The Impossible DRM

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The Impossible DRM

Publishers don't seem to realize that effective DRM is not just difficult, it's flat-out impossible.

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Brilliant post. I've been thinking the same ting for a while now, but you've written it better than i ever could.
keep it up:)

Somebody, for the love of God, print this out and staple it to the head of EA's CEO.

It's all well and good to plight against DRM, but it seems more and more that any computer game will see more piracy rather than legitimate sales. DRM didn't stop Spore from being massively pirated, nor did lack of it stop World of Goo from a similar fate.

Definitely agree with all your points.

DRM is hopelessly hopeless, as are the companies that use them. Of course, that's why companies like GOG.com need to be supported - game publishers need to understand that a game that has no DRM can still sell very well.

Nimbus:
Somebody, for the love of God, print this out and staple it to the head of EA's CEO.

You're making the fatal error of assuming the EA bosses are capable of reading.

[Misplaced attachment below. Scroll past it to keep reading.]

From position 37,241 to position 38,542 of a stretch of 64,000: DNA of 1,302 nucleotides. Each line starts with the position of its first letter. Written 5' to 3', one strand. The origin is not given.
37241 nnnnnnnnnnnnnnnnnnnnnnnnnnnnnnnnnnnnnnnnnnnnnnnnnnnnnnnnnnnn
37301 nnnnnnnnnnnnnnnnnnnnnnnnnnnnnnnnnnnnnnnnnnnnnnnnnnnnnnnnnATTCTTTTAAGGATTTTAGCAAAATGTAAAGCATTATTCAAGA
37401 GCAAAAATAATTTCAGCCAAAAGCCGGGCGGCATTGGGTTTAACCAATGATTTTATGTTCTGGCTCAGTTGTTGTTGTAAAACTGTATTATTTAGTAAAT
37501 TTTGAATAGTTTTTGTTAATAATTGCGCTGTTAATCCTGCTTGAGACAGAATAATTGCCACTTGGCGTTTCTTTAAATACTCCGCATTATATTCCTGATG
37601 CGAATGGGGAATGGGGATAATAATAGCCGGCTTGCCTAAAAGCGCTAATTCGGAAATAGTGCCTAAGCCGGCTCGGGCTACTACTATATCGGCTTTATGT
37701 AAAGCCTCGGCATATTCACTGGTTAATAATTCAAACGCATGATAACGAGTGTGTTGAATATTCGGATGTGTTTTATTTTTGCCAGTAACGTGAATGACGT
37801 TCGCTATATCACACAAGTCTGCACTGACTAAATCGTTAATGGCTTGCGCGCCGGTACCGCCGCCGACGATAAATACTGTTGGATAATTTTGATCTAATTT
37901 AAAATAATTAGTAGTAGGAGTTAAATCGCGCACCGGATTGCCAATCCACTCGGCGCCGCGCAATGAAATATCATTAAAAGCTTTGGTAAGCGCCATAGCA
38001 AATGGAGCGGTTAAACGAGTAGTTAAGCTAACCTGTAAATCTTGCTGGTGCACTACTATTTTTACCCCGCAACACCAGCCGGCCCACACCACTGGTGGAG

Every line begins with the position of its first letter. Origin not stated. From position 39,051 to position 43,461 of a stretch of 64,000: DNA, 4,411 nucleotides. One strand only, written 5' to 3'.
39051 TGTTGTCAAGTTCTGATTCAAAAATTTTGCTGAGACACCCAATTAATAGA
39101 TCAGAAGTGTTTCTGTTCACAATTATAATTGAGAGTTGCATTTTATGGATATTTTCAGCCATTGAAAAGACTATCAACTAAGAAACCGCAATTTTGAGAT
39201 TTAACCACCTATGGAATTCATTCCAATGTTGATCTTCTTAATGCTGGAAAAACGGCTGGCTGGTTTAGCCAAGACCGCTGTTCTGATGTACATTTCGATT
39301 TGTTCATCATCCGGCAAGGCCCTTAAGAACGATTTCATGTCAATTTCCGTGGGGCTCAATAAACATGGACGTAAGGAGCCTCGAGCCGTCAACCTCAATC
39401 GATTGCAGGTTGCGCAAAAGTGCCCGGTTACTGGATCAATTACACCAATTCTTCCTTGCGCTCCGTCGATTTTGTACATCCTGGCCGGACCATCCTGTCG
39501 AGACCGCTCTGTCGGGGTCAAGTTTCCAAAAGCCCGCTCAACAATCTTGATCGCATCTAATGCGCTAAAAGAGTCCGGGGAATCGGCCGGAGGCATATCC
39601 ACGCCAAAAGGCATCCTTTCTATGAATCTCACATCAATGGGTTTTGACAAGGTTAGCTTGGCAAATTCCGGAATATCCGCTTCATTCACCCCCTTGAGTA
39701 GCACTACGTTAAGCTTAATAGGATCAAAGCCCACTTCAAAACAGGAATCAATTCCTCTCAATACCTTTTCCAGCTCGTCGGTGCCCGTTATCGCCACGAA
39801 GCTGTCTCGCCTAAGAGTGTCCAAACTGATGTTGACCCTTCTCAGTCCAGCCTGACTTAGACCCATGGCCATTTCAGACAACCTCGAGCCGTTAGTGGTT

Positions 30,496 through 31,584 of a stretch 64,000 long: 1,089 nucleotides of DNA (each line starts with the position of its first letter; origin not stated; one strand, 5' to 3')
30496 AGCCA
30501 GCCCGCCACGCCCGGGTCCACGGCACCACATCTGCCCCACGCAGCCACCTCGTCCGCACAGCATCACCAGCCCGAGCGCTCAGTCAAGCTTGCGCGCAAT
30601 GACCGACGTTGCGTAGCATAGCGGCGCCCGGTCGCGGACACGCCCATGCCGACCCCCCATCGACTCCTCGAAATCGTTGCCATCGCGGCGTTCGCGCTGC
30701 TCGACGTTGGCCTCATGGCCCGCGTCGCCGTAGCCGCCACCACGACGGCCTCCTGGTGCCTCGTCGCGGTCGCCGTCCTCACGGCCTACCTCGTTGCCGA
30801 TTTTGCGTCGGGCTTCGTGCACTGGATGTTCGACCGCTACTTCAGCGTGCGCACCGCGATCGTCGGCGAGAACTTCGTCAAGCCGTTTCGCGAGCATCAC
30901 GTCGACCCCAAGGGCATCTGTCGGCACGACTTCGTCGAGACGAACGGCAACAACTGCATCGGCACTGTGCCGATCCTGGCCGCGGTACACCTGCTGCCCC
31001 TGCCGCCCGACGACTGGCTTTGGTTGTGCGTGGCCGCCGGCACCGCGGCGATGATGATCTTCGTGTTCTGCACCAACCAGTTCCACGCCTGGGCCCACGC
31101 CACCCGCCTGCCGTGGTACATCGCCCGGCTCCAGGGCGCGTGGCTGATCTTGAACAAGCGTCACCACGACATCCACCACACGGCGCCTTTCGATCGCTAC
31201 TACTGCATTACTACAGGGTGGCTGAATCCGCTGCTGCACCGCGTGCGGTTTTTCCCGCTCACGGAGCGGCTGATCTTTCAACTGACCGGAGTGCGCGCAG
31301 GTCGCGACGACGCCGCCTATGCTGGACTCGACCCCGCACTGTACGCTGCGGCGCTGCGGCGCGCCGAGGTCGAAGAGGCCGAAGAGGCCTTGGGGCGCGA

And I think everyone knows DRM is a huge pile of horse droppings that only horse whips the customers for doing the right thing.

Brilliant article. Pretty much sums up how I've felt about DRM ever since it started becoming an issue. You will never, EVER stop people from pirating games. It simply won't happen. In fact, in regards to your mention of Spore, it was actually pirated much more massively than it would have been had it had no DRM at all. The piraters simply saw the overwhelming DRM as a challenge, and TRIED to make it the most pirated game ever. I'm pretty sure they succeeded.

Moral of the story: this exact article. DRM will never work, so learn from Stardock Games (Galactic Civilizations, as mentioned, has no DRM) and quit harming legal paying customers with obtrusive software.

I agree completely, what publishers/developers don't get is that their only efforts that will have any effect on the piracy rate will be how good they made the game. And since making a crap game and going 'aha! We beat the pirates because no one wants our game!" is a bad business model they have to suck it up and find ways of turning pirates into consumers instead of turning consumers into pirates.

The idea is to make someone like you/your game enough for them to pay for it, not force pirates to pay for it through lawsuits as you just lost a lot of potential customers through bad PR. Whether you think piracy is stealing or not the pirates are a market segment that are simply difficult to please and most of the time they do have money in pocket and are willing to spend it or put up with other revenue streams (advertising) to get what they want.

To compete with piracy you need an easy to use, fast delivery service where all content is available to everyone at FAIR prices without any form of DRM or program that what you've bought must be tied to.